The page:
AOS - Applied Operating System
To be written in ATS (http://www.ats-lang.org/), which is a programming language that has a very flexible type system, supporting dependent and linear types. The language compiles straightforwardly to C, with no garbage collection (by default), making it very useful for low-level programming. ATS's type system can be used to prove at compile-time, among many other properties, the absence of memory leaks, double frees, dangling pointers, uninitialised value or pointer use and integer overflow.
AOS defines operators on integers such that they cannot be called if the operation would overflow. This requires ATS's constraint solver to handle large integers. The current release of ATS, "Anairiats", is unable to handle such large numbers in the constraint solver (ironically, integers in the constraint solver overflow), so included with AOS is a patch to use bignums in the constraint solver.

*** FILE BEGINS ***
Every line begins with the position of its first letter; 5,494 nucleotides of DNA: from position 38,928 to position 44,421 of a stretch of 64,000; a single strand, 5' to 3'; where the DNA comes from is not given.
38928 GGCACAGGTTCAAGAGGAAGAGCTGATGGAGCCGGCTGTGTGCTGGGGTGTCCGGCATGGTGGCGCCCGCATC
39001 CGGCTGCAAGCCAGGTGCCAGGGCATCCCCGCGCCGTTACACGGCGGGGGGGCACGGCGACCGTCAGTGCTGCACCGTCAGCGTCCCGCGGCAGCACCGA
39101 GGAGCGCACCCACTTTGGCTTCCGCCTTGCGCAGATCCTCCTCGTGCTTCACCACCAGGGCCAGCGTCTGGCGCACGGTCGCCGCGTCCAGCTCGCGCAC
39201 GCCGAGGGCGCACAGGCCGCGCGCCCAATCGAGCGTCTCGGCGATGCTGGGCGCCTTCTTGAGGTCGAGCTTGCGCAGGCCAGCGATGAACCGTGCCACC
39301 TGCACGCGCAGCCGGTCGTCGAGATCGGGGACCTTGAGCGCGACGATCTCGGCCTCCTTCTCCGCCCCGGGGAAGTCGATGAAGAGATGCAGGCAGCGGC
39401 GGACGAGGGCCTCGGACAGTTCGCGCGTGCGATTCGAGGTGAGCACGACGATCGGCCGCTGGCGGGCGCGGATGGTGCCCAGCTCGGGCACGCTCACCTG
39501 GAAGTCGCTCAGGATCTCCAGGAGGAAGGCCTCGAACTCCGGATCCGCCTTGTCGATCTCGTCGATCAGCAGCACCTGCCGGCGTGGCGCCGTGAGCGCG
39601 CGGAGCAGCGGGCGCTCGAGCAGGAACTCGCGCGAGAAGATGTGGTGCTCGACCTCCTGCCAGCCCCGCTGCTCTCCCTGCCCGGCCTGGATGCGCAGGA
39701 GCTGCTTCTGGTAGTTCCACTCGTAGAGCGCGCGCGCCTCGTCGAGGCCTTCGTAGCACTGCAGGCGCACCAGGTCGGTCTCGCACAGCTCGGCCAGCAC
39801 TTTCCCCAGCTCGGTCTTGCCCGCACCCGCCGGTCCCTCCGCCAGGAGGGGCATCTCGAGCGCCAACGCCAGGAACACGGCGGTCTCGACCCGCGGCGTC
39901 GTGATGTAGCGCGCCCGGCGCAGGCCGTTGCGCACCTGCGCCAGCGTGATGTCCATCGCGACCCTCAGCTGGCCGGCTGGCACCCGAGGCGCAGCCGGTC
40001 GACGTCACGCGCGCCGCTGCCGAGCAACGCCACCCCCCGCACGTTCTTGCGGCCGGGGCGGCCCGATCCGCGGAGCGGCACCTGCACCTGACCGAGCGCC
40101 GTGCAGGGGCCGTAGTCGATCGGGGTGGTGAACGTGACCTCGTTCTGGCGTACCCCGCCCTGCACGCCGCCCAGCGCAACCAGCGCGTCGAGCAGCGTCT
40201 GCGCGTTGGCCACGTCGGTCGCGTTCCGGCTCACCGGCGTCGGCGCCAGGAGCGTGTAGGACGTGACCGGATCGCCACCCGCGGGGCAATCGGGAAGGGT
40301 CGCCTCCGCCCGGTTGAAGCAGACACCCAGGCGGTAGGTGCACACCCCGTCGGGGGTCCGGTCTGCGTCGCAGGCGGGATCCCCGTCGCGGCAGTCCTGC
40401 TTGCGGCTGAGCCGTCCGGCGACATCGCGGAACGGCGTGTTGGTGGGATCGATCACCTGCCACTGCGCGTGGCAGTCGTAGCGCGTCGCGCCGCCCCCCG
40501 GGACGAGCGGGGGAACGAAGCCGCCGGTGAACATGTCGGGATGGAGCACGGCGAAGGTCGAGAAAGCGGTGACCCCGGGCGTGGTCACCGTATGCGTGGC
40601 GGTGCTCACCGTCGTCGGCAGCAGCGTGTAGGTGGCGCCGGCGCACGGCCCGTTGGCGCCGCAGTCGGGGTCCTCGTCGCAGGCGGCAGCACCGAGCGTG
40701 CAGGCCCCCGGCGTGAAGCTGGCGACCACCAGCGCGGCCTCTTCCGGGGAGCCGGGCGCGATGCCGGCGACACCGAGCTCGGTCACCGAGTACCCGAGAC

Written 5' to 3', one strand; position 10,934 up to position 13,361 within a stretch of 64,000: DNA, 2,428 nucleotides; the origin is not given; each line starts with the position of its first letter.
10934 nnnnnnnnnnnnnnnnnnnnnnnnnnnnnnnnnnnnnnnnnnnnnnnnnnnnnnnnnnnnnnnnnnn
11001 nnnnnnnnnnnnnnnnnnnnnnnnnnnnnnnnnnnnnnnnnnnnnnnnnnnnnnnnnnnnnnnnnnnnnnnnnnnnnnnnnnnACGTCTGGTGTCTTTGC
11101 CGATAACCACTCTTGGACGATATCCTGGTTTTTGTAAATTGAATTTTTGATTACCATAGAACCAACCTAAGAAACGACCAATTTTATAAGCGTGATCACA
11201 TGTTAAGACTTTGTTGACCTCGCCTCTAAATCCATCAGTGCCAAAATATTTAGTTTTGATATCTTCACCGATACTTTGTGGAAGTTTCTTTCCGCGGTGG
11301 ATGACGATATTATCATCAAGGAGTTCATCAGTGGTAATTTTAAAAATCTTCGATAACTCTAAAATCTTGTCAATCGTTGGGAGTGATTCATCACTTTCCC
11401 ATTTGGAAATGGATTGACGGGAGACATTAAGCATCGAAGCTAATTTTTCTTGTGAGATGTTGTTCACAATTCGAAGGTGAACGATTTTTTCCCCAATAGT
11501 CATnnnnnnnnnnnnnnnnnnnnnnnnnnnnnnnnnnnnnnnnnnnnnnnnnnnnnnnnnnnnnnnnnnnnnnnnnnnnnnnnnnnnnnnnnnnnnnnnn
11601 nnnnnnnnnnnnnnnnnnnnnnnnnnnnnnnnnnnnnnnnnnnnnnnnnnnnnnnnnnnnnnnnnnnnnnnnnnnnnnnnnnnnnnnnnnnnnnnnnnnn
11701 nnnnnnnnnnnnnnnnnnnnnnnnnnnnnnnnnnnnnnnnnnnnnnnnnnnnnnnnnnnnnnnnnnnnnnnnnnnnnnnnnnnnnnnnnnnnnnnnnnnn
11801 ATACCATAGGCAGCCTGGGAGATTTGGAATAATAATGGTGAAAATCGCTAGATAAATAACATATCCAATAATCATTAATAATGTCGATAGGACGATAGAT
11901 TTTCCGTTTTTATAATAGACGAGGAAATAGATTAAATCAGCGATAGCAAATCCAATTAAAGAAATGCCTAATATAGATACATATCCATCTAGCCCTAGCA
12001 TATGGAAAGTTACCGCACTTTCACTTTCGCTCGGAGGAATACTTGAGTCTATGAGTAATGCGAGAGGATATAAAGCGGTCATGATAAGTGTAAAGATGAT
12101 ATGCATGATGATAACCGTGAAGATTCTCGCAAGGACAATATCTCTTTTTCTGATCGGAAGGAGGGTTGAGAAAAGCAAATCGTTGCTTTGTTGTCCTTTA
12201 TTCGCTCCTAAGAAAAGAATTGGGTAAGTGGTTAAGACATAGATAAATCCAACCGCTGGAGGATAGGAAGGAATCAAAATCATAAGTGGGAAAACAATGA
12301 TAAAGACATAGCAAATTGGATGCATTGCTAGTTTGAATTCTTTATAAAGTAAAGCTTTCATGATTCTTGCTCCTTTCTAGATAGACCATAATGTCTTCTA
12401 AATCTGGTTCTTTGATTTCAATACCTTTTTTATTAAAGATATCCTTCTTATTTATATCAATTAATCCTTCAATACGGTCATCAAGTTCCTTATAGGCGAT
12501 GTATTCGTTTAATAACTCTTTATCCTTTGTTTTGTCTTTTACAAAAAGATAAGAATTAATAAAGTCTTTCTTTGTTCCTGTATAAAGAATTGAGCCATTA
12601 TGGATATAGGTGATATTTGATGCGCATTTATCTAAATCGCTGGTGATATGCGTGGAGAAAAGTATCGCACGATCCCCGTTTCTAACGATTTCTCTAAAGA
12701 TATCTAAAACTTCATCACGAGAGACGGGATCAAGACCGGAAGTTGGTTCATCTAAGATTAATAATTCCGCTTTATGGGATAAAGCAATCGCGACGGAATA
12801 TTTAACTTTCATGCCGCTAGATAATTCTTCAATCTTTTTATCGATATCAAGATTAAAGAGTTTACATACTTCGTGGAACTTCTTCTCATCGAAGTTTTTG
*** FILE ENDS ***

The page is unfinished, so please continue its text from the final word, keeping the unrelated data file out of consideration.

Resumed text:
The ATS compiler is written in ATS, but because it translates to C, the compiler can be boot-strapped by compiling intermediate C sources. AOS's makefile contains a rule to check out (from subversion) and build a copy of the ATS compiler automatically. Run:
in the AOS directory. Then you can compile AOS with:
make depend make
make V=1 to echo commands.
- 486SX-compatible. There's no reason it shouldn't run on i386 too, but it's not tested.
- It prints greetings to the serial port!
AOS compiles to a
ELF file called, believe it or not,
kernel, linked at
0x00100000. A small
amount of code in
start.S identity-maps the first four megabytes of physical
memory, turns on paging and jumps to ATS code, which can be linked at virtual
addresses different to the physical addresses (but isn't now).
Use a multiboot-compliant boot-loader such as [GNU GRUB] (http://www.gnu.org/software/grub/) to boot AOS, or run it in QEMU with
qemu -kernel kernel